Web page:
I don’t go to movies very much. Over the last 10 years, the majority – no, make that all – of the movies I have seen at a theater have been ones my children have wanted to see, or ones my husband and I thought they would enjoy seeing.
Over the recent Christmas break, my 14-year-old daughter said she wanted to see “Les Misérables,” a musical based on the novel by Victor Hugo, published in 1862. The novel is considered one of the greatest novels of the 19th century, even though it’s 1,400 pages – divided into 365 chapters. “Les Misérables” has been popularized through many stage adaptations and films, but especially through the long-running stage musical that premiered in London in 1985.
OK, parents … think along with me here. A musical? Just over 2 1/2 hours long? Based on a book published 150 years ago? Are you thinking blockbuster? Yeah, me too.
Some quick research gave me the story line. The tale begins in 1815 and culminates with the 1832 Paris Uprising, or June Rebellion. The novel follows the lives of several characters, focusing on the struggles of ex-convict Jean Valjean and his redemption.
If you’re anything like me, you’ve got to be thinking, “Really? What kid wants to see this movie and what parent is fool enough to take them?”
I invited my soon-to-be 16-year-old son to come along and the three of us set out for the theater. My son wasn’t especially excited about the movie choice, but I suppose he decided popcorn, a soft drink and an afternoon out of the house was a fair trade.
If you aren’t familiar with the story of “Les Misérables” and the cast of the current film, here’s a brief breakdown.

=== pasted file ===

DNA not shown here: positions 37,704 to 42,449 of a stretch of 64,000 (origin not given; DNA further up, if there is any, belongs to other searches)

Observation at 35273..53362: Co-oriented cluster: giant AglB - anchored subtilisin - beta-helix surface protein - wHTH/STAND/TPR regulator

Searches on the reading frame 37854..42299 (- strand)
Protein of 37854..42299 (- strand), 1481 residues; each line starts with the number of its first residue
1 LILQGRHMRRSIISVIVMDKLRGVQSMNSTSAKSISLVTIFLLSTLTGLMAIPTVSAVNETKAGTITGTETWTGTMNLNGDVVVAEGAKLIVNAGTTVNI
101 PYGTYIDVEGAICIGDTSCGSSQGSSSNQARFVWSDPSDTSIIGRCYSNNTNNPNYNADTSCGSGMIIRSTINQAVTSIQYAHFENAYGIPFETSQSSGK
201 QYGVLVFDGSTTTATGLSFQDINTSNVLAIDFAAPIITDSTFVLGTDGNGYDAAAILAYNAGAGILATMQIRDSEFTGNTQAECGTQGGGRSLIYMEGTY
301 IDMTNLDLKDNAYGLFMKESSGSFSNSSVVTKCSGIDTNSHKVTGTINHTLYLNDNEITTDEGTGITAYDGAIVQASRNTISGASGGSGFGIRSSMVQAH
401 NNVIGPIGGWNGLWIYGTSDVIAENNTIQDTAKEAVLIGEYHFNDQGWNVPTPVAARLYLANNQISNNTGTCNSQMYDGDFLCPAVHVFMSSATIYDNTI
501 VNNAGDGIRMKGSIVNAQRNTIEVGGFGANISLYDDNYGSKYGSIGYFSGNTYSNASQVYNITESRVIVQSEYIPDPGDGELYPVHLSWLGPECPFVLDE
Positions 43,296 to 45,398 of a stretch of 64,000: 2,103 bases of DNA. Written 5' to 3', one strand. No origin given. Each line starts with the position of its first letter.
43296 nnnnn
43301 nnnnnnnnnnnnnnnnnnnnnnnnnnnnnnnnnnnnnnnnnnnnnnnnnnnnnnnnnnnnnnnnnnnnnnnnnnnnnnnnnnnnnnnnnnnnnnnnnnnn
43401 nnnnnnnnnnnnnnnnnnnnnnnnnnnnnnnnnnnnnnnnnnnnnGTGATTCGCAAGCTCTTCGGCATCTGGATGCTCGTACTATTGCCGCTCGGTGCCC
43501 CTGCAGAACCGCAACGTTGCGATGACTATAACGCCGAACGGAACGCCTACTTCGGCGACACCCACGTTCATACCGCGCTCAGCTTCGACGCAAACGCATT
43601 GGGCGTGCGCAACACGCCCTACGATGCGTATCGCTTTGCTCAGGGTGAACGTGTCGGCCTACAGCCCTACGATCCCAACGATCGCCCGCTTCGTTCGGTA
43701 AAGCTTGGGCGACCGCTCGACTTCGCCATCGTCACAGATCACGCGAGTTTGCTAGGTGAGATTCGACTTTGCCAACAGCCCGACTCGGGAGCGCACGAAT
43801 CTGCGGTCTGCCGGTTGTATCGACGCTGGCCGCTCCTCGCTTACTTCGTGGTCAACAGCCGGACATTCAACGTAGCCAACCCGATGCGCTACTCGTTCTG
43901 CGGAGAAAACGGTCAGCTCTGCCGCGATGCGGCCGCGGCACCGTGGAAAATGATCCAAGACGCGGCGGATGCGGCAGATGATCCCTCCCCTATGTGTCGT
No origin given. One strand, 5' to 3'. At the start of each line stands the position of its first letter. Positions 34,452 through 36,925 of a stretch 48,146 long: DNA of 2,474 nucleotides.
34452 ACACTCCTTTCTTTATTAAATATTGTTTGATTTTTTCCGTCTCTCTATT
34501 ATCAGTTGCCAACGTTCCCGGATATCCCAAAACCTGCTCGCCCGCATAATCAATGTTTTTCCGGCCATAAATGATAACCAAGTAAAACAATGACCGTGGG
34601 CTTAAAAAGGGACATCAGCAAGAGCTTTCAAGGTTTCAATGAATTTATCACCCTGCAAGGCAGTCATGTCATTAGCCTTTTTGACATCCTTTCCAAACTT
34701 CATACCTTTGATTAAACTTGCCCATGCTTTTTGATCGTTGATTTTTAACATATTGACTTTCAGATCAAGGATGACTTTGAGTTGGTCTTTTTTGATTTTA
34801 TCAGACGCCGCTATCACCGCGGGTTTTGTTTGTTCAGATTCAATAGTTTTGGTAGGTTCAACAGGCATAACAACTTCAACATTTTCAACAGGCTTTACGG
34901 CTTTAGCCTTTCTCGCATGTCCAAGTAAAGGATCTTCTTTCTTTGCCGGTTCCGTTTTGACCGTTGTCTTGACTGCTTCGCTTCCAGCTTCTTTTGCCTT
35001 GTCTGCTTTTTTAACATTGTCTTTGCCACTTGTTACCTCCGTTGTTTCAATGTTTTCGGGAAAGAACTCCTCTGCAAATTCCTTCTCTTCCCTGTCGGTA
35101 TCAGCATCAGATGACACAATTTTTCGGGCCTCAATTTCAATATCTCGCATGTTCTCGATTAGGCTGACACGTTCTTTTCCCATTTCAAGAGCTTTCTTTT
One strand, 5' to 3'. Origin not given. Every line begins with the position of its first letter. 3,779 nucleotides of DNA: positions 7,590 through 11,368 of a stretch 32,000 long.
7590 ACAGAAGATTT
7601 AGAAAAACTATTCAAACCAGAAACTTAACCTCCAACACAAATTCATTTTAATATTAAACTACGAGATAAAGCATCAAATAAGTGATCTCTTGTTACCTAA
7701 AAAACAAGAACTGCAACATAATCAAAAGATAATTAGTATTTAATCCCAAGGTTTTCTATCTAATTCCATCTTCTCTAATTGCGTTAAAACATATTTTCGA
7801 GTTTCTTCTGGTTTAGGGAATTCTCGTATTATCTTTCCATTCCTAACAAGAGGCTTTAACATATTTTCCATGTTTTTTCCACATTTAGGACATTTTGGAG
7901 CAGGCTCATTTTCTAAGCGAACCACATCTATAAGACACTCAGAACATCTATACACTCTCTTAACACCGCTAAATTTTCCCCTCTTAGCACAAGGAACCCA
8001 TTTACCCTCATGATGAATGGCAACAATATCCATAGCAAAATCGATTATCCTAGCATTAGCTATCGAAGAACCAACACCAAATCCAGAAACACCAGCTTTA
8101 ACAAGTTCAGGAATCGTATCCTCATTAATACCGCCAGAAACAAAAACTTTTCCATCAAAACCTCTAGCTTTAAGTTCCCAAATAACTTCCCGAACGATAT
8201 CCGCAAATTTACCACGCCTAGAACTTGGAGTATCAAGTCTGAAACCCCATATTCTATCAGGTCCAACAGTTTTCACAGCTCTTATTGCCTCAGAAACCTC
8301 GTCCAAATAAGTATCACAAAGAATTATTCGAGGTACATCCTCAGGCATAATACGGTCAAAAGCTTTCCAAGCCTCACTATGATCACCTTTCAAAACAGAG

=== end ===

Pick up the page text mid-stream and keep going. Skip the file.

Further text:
Hugh Jackman plays Jean Valjean, a Frenchman released from prison after 19 years for stealing bread for his starving nephew, and for his failed attempts at escaping. (He was sentenced to five years for stealing the bread; the additional 14 years were for the attempted escapes.)
Russell Crowe is Javert, the prison guard who releases Valjean on parole, promising him a hard life and likely return to prison.
Many people turn Valjean away, refusing to let the ex-convict sleep in a barn or field, refusing to give him anything to eat or drink. He finally is offered food and shelter by the Bishop of Digne, but during the night he steals the Bishop’s silver. He is caught by the authorities, but the Bishop says the silver was given as a gift and orders the police to release Valjean. Deeply moved by the Bishop’s grace and generosity, Valjean vows to start an honest life under a new identity and breaks his parole. Javert later becomes a police inspector who dedicates his life to finding Valjean and imprisoning him again.
Eight years later, Valjean has become a factory owner and town mayor – a respected, fair and honest man. Fantine, played by Anne Hathaway, is one of his employees. Her coworkers discover she is sending money to some innkeepers to care for her illegitimate daughter, Cosette, and they force the plant foreman to fire her and toss her out. Her life takes several tragic turns and she ends up asking Valjean to care for her daughter.
I can’t share more without giving away too much of what follows. And after having watched the film, then talking about it with my teens, I have to admit it’s too good of a movie for me to spoil it for you.
Just after we left the theater, my son said he didn’t expect to enjoy the movie, but surprisingly he had really gotten into it. He posted a message on his Facebook page encouraging all his friends to go see the film.
My daughter wanted to get the soundtrack that day – the music really is that enchanting. (Here’s a heads-up about the soundtrack: Skip the “Highlights from the Motion Picture Soundtrack” that is tied into the film. Several key songs are not included. I purchased the original London stage soundtrack, based on reviews from others who bought it. It’s awesome, just awesome.)
We’re talking about seeing it again. We’ll probably also watch the 1998 film version starring Liam Neeson as Valjean, Uma Thurman as Fantine and Claire Danes as Cosette.
If you have the opportunity to see the current film on the big screen, go. The cinematography is outstanding, the music is captivating, the whole thing is worth your time. Include your teens. You – like me – might be pleasantly surprised.